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2 before Advent: The Steep and Rugged Pathway

19 November 2006
Crossing the Rubicon
Daniel 12:1-3, Mark 13:1-8, Psalm 16 Preserve me, O Lord
The Lord shall preserve our going out, and our coming in: the Lord shall preserve us from all evil.

The thread running through today's readings seems to be a warning that we cannot forever sit on the fence: Daniel reminds us that many of them that sleep in the dust of the earth shall awake, some to everlasting life, and some to shame and everlasting contempt. And the psalm says I will thank the Lord for giving me warning and thou shalt not leave my soul in hell...thou shalt show me the path of life.

Crunch-time is here. As the croupier says at the roulette table just before he spins the wheel:
Faites vos jeux, mesdames, messieurs. Rien ne va plus!
Or, as the hymn expands the thought:

Once to every man and nation, comes the moment to decide,
In the strife of truth with falsehood, for the good or evil side...
Then to side with truth is noble, when we share her wretched crust,
Ere her cause bring fame and profit, and 'tis prosperous to be just;
Then it is the brave man chooses while the coward stands aside,
Till the multitude make virtue of the faith they had denied...
Though the cause of evil prosper, yet the truth alone is strong;
Though her portion be the scaffold, and upon the throne be wrong;
Yet that scaffold sways the future, and behind the dim unknown,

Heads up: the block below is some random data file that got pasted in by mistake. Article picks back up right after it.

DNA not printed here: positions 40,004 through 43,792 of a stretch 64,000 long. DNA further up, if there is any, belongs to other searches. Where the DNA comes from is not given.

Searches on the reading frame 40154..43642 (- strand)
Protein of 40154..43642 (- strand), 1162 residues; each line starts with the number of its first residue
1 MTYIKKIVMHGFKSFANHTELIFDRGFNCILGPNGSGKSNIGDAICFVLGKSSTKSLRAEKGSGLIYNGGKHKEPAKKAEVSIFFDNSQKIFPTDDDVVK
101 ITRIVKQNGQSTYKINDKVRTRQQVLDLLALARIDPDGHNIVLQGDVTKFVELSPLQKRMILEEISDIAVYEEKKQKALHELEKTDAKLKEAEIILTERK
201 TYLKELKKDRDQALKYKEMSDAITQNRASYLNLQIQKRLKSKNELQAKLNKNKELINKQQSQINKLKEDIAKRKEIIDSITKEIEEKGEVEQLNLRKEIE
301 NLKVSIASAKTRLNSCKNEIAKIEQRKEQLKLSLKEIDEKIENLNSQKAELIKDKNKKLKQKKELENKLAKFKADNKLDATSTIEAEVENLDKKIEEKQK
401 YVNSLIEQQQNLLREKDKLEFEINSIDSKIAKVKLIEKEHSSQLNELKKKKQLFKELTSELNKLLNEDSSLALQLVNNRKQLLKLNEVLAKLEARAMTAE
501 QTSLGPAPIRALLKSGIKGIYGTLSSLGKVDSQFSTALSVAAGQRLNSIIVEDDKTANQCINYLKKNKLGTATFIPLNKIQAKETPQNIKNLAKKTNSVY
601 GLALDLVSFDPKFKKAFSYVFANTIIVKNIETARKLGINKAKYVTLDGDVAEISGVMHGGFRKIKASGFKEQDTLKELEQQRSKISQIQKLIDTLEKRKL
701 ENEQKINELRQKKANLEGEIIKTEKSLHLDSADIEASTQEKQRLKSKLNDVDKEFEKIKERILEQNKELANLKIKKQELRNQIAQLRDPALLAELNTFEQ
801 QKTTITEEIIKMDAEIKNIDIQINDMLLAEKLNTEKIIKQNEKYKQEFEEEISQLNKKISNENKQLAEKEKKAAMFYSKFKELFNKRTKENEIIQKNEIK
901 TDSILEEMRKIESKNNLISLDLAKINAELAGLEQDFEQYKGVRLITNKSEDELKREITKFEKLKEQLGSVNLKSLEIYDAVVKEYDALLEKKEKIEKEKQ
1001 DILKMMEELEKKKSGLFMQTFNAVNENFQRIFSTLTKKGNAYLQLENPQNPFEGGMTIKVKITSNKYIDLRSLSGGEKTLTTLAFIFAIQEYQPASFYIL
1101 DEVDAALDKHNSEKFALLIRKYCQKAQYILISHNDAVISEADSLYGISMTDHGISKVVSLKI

Standeth God within the shadow, keeping watch above His own.
James R Lowell in the Boston Courier, 11 December1845

C S Lewis pointed out that all Jesus's teachings have this underlying message:

people often say about Him: "I'm ready to accept Jesus as a great moral teacher, but I don't accept His claim to be God." That is the one thing we must not say. A man who was merely a man and said the sort of things Jesus said would not be a great moral teacher. He would either be a lunatic...[or the Devil]. You must make your choice. Either this man was, and is, the Son of God: or else a madman or something worse... But let us not come with any patronising nonsense about His being a great human teacher. He has not left that open to us. He did not intend to.
'Mere Christianity'

Lewis also points out that the longer we put off making decisions the more difficult they become, and deciding once and for all about the divinity of Christ and what we intend to do as a result is no exception:

If you dip into any college or school, or parish - anything you like - at a given point in history, you always find that there was a time before that point when there was more elbow-room and contrasts weren't so sharp; and that there's going to be a time after that point when there's even less room for indecision, and choices are more momentous. Good is always getting better and bad getting worse: the possibilities of neutrality are always diminishing. The whole thing is sorting itself out all the time, coming to a point, getting sharper and harder. And not only in questions of moral choice. Everything is getting more different from everything else. Evolution means species getting less and less like one another. Minds get more spiritual, matter more material. Poetry and prose draw further apart.
'That Hideous Strength'